Nine police officers are among those who have been charged in connection with a soccer riot in Egypt last month that killed 74 people. The riot sparked days of clashes between police and protesters in Cairo.
Egyptian prosecutors have laid charges of murder or negligence against a total of 75 people in connection with a soccer riot last month that left dozens of people dead.
A statement issued by the prosecutors' office in Cairo listed nine police officers among those charged, including Major General Issam Samak. He was the head of security in the Mediterranean city of Port Said where the incident occurred. He had already been suspended from duty.
Three officials from the Al-Masry soccer club are also facing charges.
The riot began after an Egyptian first division game between Al-Masry, who were playing at home in Port Said, and visiting Cairo side Al-Ahly.
The home team won the match 3-1, but almost immediately after the referee blew the final whistle Al-Masry supporters began attacking rival fans in a brawl that went on for about half an hour. Witnesses said police officers who were present at the match did nothing to stop the violence, in which 74 people were killed and hundreds of others injured.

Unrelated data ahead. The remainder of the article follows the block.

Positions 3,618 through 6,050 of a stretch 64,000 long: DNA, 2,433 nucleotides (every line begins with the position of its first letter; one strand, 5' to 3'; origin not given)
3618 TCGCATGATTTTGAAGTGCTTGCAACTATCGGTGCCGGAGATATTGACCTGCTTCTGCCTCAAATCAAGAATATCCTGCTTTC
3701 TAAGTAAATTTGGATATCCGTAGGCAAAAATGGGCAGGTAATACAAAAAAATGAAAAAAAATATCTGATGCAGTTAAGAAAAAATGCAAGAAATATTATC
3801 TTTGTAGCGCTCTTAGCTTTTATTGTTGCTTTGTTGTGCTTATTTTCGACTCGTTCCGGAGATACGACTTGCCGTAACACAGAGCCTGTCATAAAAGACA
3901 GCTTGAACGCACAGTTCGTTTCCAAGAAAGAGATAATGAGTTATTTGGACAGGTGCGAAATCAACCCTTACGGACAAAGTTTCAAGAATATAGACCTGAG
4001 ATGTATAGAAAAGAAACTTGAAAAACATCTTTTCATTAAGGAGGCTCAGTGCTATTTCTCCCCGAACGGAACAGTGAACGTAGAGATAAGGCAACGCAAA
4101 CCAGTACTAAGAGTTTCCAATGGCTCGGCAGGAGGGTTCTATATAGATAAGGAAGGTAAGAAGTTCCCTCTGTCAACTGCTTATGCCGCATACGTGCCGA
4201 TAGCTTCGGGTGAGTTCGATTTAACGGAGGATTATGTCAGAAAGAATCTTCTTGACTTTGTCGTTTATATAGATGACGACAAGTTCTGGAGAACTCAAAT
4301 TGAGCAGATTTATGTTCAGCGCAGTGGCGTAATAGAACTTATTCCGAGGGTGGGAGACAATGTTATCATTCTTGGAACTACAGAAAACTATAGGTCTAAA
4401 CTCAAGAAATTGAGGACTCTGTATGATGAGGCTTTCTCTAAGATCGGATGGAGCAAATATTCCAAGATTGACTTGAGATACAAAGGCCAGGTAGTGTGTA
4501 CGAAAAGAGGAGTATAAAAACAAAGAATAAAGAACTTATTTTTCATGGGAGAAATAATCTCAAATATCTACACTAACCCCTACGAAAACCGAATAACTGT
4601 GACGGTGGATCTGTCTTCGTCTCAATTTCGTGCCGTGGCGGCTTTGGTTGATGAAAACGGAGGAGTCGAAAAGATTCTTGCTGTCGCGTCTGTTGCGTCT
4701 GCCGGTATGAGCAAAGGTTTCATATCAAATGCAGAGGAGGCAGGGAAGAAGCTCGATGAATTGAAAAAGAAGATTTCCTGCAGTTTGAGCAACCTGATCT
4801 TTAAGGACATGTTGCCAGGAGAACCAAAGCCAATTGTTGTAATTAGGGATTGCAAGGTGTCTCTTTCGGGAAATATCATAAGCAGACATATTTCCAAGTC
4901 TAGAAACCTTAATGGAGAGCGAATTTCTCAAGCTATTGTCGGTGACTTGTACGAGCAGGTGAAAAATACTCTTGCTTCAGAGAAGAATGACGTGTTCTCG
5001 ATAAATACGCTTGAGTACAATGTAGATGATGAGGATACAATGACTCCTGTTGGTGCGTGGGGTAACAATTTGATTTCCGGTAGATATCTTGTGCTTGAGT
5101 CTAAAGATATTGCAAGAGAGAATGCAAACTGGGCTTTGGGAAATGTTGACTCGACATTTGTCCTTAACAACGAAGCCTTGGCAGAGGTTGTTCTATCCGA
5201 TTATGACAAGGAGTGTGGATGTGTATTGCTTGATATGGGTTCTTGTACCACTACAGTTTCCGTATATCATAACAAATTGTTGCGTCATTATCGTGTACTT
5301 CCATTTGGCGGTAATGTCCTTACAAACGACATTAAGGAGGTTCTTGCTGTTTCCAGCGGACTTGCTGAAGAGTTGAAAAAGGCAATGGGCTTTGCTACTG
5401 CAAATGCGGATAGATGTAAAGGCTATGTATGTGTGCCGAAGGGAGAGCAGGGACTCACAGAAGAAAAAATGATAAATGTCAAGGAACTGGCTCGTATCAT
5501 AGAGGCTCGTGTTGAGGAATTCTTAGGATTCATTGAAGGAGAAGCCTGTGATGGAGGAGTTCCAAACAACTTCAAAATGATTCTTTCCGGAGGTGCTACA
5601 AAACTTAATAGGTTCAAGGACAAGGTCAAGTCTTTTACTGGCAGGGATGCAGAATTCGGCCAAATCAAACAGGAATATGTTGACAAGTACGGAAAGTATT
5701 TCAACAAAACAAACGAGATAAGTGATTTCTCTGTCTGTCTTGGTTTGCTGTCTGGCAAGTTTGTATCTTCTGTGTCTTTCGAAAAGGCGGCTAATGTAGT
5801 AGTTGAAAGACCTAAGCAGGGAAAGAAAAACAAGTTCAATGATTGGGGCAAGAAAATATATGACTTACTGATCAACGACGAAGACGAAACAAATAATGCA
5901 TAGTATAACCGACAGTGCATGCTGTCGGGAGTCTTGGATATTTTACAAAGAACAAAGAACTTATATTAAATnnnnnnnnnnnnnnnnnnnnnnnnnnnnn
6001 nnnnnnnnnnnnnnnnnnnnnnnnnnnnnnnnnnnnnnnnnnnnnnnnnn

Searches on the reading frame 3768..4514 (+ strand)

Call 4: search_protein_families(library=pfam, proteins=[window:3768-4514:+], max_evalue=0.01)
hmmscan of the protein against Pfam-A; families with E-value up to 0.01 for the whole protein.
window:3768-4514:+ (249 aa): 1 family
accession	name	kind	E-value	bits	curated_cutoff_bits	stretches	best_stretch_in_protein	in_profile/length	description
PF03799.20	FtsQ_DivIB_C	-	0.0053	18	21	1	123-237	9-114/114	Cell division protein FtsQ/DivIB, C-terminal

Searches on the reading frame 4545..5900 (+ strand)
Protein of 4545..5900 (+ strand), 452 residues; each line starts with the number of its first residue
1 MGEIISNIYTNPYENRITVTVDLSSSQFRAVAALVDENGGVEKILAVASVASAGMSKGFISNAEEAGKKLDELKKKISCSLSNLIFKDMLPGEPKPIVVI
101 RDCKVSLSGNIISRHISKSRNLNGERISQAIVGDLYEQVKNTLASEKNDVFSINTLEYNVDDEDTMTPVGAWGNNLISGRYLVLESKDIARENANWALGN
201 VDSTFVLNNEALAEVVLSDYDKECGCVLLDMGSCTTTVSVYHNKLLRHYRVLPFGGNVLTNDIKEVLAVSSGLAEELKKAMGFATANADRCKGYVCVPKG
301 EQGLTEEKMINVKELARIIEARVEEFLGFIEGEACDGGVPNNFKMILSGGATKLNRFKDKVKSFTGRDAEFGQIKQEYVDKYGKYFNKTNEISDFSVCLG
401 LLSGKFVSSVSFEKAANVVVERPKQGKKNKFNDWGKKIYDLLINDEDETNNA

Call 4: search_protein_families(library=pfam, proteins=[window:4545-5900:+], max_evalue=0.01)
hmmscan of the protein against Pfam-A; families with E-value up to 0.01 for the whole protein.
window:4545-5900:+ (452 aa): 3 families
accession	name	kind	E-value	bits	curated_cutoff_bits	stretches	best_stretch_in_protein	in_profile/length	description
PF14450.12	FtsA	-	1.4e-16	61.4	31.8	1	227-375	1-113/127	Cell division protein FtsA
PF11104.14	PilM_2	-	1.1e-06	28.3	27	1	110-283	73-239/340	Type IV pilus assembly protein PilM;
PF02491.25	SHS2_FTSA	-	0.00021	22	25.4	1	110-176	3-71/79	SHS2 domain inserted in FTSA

The statement said prosecutors issued the charges after watching video footage of the riot and hearing confessions from suspects. It said they had determined that the attacks on the Al-Ahly fans had been premeditated, with many Al-Masry supporters having come to the stadium armed with knives, rocks and explosives.
Speculation about those behind the attacks
The incident sparked several days of clashes in Cairo, in which several more people were killed.
Although fans from the two teams have a history of animosity, many accused supporters of former President Hosni Mubarak of orchestrating the riot.
However the head of the soccer association denied that any "third party" had been behind the incident. Speaking at a sports and security conference in Doha on Thursday, Magdy Abdel Ghany said that in addition to the long-standing hatred between the fans of the two clubs, the riot was to blame on a mix of lax security and the use of social networking sites.
pfd/ncy (AP, AFP)